Title: F is for Tal Shakka Mel (I Die Free)

Author: Jedi Buttercup

Disclaimer: The words are mine; the world is not.

Summary: It was a wondrous day to be alive. 800 words.

Spoilers: Stargate SG-1 8.18, "Threads"

Notes: For June's SG-1 gen alphabet soup, continuing my habit of introspective shortfic: Bra'tac, on achieving his life's goal, before everything got worse again.

Bra'tac was still smiling when he stood before the Tau'ri Stargate several hours after Daniel Jackson's miraculous return, despite the fact he would be stepping through it alone. Teal'c would follow before long, he knew; his student would not have become bloodkin to all Jaffa if he had not repeatedly placed the freedom of his people over the individual bonds of his heart, but Bra'tac understood his need to rest and reconnect in the aftermath of all that had occurred.

It had been saddening to him as well, to hear Doctor Jackson's report and know that the Kheb of his father's tales was no more: that no further Jaffa who journeyed there would be shown the path through darkness into the next life at the end of their own. That he, himself, would be denied that journey when the time came. Despite all that he had learned about its origins in the years since they had sought the Harcesis child, and despite the way the likes of Imhotep had used its promise to lead many Jaffa astray, it had been symbol and motivation to him for over one hundred and thirty years. It had been the reason his father had believed the Goa'uld were not truly all-powerful, if they feared such a place; and those tales had sown the seeds of his own doubt, and so led to his mentorship of Teal'c.

But it was also very fitting that the circle be closed in such a way: that the mistress of Kheb should be the one to end the greatest threat the Jaffa had ever faced, and help clear the path for the Free Jaffa Nation to survive its difficult birth. Most of them would never know, and fewer still would believe if Bra'tac told them of it, but he knew it to be true. From his father, to Bra'tac, to Teal'c; to SG-1 and the emergence of the Tau'ri as a power to rival the Goa'uld; to the deaths of false god after false god, and the Jaffa at last taking ownership of the sacred ground of Dakara from their would-be masters.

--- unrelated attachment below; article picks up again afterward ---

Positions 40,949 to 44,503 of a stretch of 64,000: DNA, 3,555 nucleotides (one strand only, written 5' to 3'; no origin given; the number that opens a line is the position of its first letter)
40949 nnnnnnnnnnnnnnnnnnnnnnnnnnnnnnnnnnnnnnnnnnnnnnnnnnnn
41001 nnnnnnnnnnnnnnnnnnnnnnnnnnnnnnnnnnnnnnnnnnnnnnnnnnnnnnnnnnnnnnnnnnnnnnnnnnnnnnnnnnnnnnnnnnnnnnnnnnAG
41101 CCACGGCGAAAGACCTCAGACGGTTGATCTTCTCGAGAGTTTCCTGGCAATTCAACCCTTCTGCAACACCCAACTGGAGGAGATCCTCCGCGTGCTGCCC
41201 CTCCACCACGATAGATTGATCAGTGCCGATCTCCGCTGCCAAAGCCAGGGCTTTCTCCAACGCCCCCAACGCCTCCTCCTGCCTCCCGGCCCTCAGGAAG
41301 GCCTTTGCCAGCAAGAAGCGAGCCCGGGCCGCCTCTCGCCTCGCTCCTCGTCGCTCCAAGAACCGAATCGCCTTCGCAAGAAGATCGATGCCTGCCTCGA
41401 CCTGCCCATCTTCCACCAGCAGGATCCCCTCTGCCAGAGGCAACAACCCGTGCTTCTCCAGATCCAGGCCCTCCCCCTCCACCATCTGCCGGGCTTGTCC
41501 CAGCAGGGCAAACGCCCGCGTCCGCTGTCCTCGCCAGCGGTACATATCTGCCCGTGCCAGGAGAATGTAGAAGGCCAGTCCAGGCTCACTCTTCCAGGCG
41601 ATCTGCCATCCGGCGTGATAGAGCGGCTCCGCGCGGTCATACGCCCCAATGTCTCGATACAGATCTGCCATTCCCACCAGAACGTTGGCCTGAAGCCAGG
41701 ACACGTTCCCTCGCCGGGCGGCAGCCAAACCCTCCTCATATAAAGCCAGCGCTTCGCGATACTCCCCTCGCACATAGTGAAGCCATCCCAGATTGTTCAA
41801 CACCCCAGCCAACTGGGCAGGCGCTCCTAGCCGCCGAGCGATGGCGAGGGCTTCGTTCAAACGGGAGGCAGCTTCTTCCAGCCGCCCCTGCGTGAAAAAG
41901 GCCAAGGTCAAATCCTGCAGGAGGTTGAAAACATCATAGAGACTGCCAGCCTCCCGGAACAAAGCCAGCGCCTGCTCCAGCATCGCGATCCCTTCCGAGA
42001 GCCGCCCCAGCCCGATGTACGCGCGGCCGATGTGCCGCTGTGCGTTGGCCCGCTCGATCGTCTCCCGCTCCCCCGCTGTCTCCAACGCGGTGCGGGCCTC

It was a wondrous day to be alive. Perhaps Teal'c was right; now that tretonin had freed the Jaffa from the limitations of their bodies' ability to carry a prim'ta, they were only as old as they believed themselves to be. Perhaps one hundred and forty was not so ancient, after all; perhaps Bra'tac would live long enough to see further marvels equal to the moment he had stood on Dakara and declared that no Jaffa should ever bow before anyone, ever again. Anything seemed possible, now.

The seventh symbol lit, and a ripple of light burst into being in the center of the Chappa'ai, beckoning him home. He was Bra'tac of Chulak no longer: he was Bra'tac of Dakara now, and so too would Teal'c have a place there when he finally left the Tau'ri. So would all Jaffa who chose to inhabit the new city being built there, whether they had participated in the struggle against Anubis or chose not to throw in their lot until the war was already won. All would be welcome. And all would, at last, be free.

He did not blame those, like Aron, who had thought their attempt to take Dakara in the first place madness; still less those who had not dared believe until their masters were proven mortal before their very eyes. The rate of change over the last eight years had been staggering, and had Teal'c not been involved from the beginning, Bra'tac would have been much more skeptical of the Tau'ri himself. It was not an easy thing to overthrow the beliefs, fears, and habits of a lifetime, especially for those who had been entrusted with some small power under the reign of the Goa'uld, and step into uncertainty.

But they had done it. And the settlement would only continue to grow: to swell its ranks further with those fleeing the service of those few Goa'uld remaining, and knit previously warring factions together under a single, unified government. They would rule themselves, for themselves. And though he had not lived to see it, Bra'tac knew that from somewhere in the next phase of existence his father was smiling along with him.

"Shal kek nem ron," he murmured: to himself, to his father, to all his folk yet to take that first step. More than a statement: a promise. Then he turned to clasp forearms with Teal'c in farewell.

"Shal kek nem ron," his chosen son echoed. "I will see you soon, brother."

"I have no doubt of it," Bra'tac replied, with all the warmth in his heart.

Then he turned and walked up the ramp to help build their future.

I, too, shall die free.